Oil Tech: Functions

Posted in Blog by admin with 2 Comments

Jun2012 09



In previous articles in the Oil Tech Information Series focused on the physical and chemical properties of engine oil, as well as some of the conditions that cause oil to break down, become acidic, and form sludge. While all of this is good knowledge, it is also important to understand all of the ways the oil in your engine functions to ensure proper lubrication, minimize wear, and keep your engine running smoothly.

The most important function of the engine oil is to provide lubrication. Basically, there are two different ways this happens: by creating a pressurized film within bearing journals and by creating an oil film between non pressurized surfaces.

Pressurized bearings rely on oil pressure to create a thin film between two surfaces. This type of bearing is found on rotating parts in the block and cylinder head, such as the crankshaft main bearings, rod bearings, and camshaft journals/bearings. The oil pump lubricates these bearings by sending pressurized oil through the galleries, which is then pumped into the bearing through holes in the main crankshaft journals or camshaft journals. The rod bearings are lubricated through channels through the crankshaft, which transfers the pressurized oil from the main bearings journals to the rod bearing journals. In some cases, the piston wrist pin also receives pressurized oil through rifle-drilled channels that run through the connecting rod. In other cases, the wrist pin receives oil through splash oiling through holes in the wrist pin end of the connecting rod. Pressurized bearings rely on the viscous properties of the oil to create film strength, which allows the inner bearing to float inside the outer bearing.

The oil also lubricates non-pressurized surfaces in the engine, such as the contact patch between the cam lobe and the cam follower or the piston ring and cylinder wall. Since the contact surfaces are in contact with each other, lubrication becomes very important. Additionally, wear becomes an issue, and this is the main reason for anti-wear additives and extreme pressure additives such as zinc, phosphorus, and molybdenum (more on this in a later article).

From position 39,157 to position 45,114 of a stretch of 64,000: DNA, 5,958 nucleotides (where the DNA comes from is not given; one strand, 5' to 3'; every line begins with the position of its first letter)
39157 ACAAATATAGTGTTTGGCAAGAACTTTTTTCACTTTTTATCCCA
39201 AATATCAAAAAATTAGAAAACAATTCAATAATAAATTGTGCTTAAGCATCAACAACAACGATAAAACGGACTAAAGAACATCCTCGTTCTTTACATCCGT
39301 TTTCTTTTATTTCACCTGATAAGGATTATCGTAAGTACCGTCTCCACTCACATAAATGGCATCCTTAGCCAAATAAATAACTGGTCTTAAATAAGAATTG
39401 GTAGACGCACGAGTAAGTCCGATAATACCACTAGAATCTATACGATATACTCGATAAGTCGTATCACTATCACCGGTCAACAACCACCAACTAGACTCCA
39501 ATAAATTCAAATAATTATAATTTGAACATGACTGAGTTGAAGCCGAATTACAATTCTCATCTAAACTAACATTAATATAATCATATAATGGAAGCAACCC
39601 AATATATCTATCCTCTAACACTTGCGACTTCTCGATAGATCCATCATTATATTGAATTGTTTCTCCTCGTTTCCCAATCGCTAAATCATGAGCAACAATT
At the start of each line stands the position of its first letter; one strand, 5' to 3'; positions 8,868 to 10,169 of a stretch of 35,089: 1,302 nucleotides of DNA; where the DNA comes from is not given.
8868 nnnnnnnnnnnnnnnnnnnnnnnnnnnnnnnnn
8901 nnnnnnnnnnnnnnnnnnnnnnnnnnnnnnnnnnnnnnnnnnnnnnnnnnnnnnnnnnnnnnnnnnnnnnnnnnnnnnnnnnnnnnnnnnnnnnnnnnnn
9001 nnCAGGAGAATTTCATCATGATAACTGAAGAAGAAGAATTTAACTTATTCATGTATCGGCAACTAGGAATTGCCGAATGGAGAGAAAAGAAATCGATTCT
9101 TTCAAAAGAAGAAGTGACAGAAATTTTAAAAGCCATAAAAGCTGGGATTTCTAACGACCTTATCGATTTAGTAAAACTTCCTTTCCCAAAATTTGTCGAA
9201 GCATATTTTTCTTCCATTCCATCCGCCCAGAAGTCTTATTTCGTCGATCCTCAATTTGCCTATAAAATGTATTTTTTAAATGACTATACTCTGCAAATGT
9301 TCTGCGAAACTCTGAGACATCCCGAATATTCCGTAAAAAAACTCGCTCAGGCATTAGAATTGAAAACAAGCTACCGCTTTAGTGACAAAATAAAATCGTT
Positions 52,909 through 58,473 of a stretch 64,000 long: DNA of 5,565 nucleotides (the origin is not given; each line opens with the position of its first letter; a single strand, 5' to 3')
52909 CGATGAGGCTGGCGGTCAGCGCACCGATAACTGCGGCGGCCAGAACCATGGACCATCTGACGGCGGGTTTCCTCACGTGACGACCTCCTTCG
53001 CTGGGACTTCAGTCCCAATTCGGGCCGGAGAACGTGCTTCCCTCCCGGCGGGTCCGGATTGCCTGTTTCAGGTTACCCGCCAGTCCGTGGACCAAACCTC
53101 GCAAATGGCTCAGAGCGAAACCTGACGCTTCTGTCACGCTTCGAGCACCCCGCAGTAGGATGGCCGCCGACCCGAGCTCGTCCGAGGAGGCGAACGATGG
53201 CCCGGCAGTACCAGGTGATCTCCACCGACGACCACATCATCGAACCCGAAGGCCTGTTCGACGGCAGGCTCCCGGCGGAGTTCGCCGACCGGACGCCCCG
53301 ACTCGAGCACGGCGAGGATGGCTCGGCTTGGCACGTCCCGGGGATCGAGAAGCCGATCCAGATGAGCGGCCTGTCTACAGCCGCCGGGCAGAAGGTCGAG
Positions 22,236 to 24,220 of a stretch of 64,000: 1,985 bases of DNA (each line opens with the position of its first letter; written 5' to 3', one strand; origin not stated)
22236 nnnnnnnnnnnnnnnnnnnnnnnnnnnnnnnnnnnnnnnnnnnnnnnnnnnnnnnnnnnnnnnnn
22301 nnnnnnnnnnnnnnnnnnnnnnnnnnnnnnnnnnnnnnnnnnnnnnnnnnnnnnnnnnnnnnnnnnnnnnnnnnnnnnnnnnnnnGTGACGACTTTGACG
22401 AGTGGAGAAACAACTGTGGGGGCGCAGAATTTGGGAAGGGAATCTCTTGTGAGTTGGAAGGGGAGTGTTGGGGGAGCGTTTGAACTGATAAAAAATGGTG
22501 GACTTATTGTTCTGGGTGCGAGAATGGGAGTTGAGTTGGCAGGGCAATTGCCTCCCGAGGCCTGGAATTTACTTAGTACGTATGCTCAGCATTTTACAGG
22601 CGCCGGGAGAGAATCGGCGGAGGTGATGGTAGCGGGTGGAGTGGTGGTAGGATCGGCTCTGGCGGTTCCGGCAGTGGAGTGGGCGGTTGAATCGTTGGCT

Where the piston ring is constantly sliding up and down, the cylinder cross hatching plays an important role in maintaining an oil film by creating tiny crevices to hold the oil. Oil on the cylinder wall/piston ring contact surface is also important for creating a strong seal to hold the engine compression within the combustion chamber.

While lubrication of moving parts is the most important function of the oil within the engine, your oil also performs other vital functions by providing corrosion and oxidation resistance for metal parts, cooling engine parts and transferring heat away from the pistons, sometimes by using oil squirters that spray the bottom of the piston. The oil additive package will also contain detergents to help keep the engine clean and minimize sludge and varnish and seal conditioners, as most seals would deteriorate at the temperature the engine operates without them.

Overall, the oil truly is the lifeblood of the engine, performing many vital functions to keep the engine operating smoothly and cleanly for years.

For the complete series of Oil Tech posts, check out this link

Post dicussion

2 Responses to “Oil Tech: Functions”

  • Lacy July 19, 2012

    In internal combustion engines , the gudgeon pin (UK, wrist pin US) is that which connects the piston to the connecting rod and provides a bearing for the connecting rod to pivot upon as the piston moves.

  • Lavern July 24, 2012

    The severity of the noise depends on how badly the bearings are worn. The noise can range from a light tap to a heavy knock or even a pounding, when the bearing becomes extremely damaged or spun. When the noise is at this level, removing the engines oil pan may expose the problem.

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